“I have actually done this and while one letter may not be effective, you are a costumer and if they get several letters they may start seeing there is a problem.  I know at the hospital I worked at, we were always told about a positive or negative comment which mentioned us by name.”

Another way to lodge a complaint – or compliment – is in patient satisfaction surveys, which Medicare requires hospitals to conduct to prove they provide quality care. Medicare rewards hospitals that are rated highly by patients, while penalizing those who do not. 

However, Maine Sen. Susan Collins (R) and 25 of her colleagues in the U.S. Senate have sent a letter to Health and Human Services Secretary Sylvia Mathews Burwell asking that Medicare stop asking patients about their pain care because that could lead to opioid overprescribing.

“We are concerned that the current evaluation system may inappropriately penalize hospitals and pressure physicians who, in the exercise of medical judgment, opt to limit opioid pain relievers to certain patients and instead reward those who prescribe opioids more frequently,” the letter states.

Pain patients say that’s nonsense. When we asked if patients should still be asked about their pain care in hospital satisfaction surveys, over 92% said yes and less than 3% said no.

“I find this notion that we would stop asking patients how well their pain was controlled in the hospital appalling,” said Cindy Steinberg, National Director of Policy and Advocacy for the U.S. Pain Foundation. “Dropping these questions from the Medicare survey sends the message that pain relief is no longer part of a quality-of-care measure that hospital staff need be concerned about. Controlling patients’ pain is just not that important any more.  Is this really where we want to go?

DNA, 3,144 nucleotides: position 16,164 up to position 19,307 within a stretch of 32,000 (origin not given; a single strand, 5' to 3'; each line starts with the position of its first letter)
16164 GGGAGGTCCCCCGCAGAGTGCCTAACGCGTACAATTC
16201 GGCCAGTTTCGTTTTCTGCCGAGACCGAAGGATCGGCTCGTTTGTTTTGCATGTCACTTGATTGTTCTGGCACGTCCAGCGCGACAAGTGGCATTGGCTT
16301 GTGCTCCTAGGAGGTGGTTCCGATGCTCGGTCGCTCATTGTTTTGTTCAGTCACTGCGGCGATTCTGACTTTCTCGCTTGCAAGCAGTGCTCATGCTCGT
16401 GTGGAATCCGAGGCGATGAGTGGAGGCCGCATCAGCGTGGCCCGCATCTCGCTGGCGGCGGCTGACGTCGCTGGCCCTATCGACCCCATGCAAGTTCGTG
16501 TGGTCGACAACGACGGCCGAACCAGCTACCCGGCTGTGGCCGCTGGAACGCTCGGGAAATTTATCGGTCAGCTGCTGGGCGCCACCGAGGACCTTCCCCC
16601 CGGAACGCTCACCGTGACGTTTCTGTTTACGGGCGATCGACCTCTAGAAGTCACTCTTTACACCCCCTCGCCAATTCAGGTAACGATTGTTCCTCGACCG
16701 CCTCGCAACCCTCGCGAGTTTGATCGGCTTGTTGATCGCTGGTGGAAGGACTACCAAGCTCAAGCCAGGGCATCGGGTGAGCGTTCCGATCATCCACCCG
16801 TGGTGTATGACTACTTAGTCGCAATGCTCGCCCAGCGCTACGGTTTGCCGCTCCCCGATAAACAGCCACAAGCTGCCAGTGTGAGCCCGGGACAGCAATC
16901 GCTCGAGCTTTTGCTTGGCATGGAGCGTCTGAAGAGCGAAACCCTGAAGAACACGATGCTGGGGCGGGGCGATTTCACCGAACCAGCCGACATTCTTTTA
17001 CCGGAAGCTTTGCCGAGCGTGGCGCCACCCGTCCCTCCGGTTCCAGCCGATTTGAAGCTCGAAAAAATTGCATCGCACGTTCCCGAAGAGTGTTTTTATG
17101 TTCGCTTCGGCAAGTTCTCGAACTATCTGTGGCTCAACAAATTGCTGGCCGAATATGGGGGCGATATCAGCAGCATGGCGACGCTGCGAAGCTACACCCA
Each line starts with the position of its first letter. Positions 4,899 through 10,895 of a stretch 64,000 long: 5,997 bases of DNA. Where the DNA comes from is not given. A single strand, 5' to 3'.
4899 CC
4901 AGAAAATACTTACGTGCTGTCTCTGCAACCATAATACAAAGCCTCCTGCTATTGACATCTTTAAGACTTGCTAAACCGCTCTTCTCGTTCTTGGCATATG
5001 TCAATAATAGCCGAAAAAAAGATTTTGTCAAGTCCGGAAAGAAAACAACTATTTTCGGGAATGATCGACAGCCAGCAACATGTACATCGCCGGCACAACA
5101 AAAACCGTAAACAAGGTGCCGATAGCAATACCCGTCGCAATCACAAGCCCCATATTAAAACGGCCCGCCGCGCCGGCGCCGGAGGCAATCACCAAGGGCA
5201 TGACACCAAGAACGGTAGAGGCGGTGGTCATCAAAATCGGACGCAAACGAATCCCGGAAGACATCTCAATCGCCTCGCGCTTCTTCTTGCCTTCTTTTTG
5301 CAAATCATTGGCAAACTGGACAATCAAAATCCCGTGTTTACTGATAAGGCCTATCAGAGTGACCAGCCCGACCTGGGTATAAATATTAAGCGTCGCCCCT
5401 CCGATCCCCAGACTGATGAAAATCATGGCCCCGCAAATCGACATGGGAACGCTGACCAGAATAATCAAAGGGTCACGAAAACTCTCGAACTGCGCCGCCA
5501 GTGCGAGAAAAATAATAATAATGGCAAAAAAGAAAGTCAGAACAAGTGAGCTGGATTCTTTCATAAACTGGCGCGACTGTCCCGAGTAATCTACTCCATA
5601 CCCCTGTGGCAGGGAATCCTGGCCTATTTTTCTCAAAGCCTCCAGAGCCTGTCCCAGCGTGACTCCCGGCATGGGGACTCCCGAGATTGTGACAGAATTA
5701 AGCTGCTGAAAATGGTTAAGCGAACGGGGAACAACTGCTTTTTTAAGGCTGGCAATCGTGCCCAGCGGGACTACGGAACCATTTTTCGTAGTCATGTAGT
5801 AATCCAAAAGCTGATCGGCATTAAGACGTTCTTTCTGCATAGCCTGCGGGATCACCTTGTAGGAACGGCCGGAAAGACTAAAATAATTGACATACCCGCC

“We have moved from the war on drugs to the war on pain patients and now to the war on the very concept of appropriately treating pain.  This is a shameful perspective that condones a cavalier and uncaring attitude toward the pain and suffering of fellow human beings.  I wonder what the Senators who signed this letter would say about the responsibility for doctors and nurses in hospitals to relieve pain if it was their loved ones or themselves who was experiencing unrelieved pain in the hospital?”

A request to Sen. Collins’ office for an interview or statement on the survey findings went unanswered.

To see the complete survey results, click here.

Tomorrow we'll see how pain patients feel about non-opioid medications and whether they are effective in providing pain relief.

Law Enforcement and Pain Patients

By John Burke, Guest Columnist